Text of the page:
Subject and Grade Level: English, Grades 11-12
Rationale: This brief lesson description was developed to provide an example for teacher education students of confluent education (the linking of cognitive and affective outcomes in the same lesson). Though it hasn't been tested in a high school classroom, it should be appropriate for students in grades 11-12 of average to above-average ability. The lesson is intended not only to investigate courage and fear as portrayed in the novel, The Red Badge of Courage, but also to allow students to explore the concepts and feelings related to courage and fear from several perspectives as they clarify their own understanding of the two.
Outcome: Through reading Stephen Crane's The Red Badge of Courage, students will learn about courage and fear as portrayed in this novel, develop a personal understanding of the concepts and feelings related to courage and fear, and come to realize the complex inter-relationship between the two.
Materials and Resources Needed: Enough copies of the novel for all class members and Internet access.
Time Requirements: Approximately five 50-minute class periods. Students may still be reading the novel during the first two or three days of in-class activities.
Introduction and Pre-Reading: The teacher will introduce The Red Badge of Courage and tell students that the story depicted in the novel takes place during the Civil War. S/he should then ask them what they have learned about the Civil War in their history classes (e.g. What was the war about? When did it take place? What was the outcome?). The teacher should then note that The Red Badge of Courage is not only about the Civil War, but also about a young man of approximately their age and his personal struggle with courage and fear under the most trying of circumstances.
Students should then be asked to define courage and fear. The teacher will also ask if they believe the two concepts are related. After this discussion, the teacher should provide a brief overview of the lesson activities and explain to the students that in addition to reading the novel they will be exploring and clarifying their own beliefs and feelings regarding courage and fear.
Lesson Procedure: Students will read the novel, The Red Badge of Courage. They will also complete the following activities:
1) interview someone who has been in combat and ask him/her about courage and fear;
2) listen to music that was popular during different wars and write down the thoughts and feelings it evokes;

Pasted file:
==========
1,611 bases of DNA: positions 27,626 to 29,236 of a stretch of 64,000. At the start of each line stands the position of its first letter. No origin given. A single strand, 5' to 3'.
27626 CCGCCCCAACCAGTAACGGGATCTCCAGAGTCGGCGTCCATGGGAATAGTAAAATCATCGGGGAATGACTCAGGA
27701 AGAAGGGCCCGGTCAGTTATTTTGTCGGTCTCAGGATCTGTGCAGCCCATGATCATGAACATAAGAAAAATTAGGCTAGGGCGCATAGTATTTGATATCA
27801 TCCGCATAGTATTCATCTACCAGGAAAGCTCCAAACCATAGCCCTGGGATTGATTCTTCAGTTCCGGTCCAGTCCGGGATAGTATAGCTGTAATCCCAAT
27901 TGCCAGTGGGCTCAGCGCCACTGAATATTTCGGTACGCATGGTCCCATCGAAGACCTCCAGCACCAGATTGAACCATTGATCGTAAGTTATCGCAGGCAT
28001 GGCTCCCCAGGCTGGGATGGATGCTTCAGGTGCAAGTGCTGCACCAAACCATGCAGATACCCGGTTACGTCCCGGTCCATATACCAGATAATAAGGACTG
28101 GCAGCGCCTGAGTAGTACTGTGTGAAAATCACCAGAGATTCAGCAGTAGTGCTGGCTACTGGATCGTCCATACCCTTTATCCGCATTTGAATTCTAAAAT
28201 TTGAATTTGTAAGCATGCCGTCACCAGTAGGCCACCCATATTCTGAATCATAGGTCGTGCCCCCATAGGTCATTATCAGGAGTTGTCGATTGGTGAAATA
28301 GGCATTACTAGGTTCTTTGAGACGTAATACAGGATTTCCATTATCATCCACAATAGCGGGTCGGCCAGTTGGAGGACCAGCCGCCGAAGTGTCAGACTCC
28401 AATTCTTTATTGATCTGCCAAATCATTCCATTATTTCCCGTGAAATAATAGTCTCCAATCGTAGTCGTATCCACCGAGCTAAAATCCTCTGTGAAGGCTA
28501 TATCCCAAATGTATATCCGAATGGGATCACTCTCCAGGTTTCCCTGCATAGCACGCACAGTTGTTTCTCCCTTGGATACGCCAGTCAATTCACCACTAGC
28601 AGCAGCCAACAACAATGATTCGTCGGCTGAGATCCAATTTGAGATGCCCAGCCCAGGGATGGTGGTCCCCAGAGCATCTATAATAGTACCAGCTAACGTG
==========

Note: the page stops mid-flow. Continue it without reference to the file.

3) explore Internet sites for drawings and photos of Civil War soldiers and battles. These will be printed and taped to the classroom wall. The following site is a good place to start: American Memory - Selected Civil War Photos (http://memory.loc.gov/ammem/cwphtml/cwphome.html);
4) explore the following web sites (or others you choose) to access and read letters and diary entries from various wars, comparing the thoughts and feelings they express:
Chapman University Center for American War Letters
Letters From the FronT (WWII)
Letters to loved ones (WWI)
5) discuss in small groups what they have learned from their interviews and the letters/diaries. After a spokesperson for each group shares this information with the rest of the class, students should resume their discussion and describe what they have learned about courage and fear, how their concepts might have changed since reading the book, and compare their own understanding of these concepts to Crane's portrayal of them in his book. (This discussion may take two class periods)
6) if time permits, the teacher may also wish to have students view the film, "The Red Badge of Courage." The 1951 film (directed by John Huston and starring Audie Murphy) is recommended. It is available in video from Amazon.com.
Assessment: Students will write an essay which 1) describes something they did that they believe required courage, 2) documents their feelings about this incident, 3) describes their understanding of Crane's portrayal of courage and fear in The Red Badge of Courage, and 4) compares their beliefs regarding courage and fear to those expressed in the novel.
Extensions: Interested students may be directed to other books depicting courage and fear in times of war. Suggested works might include Everything We Had by Al Santoli (Vietnam), Citizen Soldier by Steven Ambrose (WW II), and Killer Angels by Michael Shaara (Civil War).
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Posted by Edmund J. Sass, Ed.D. Last revised 1-9-24.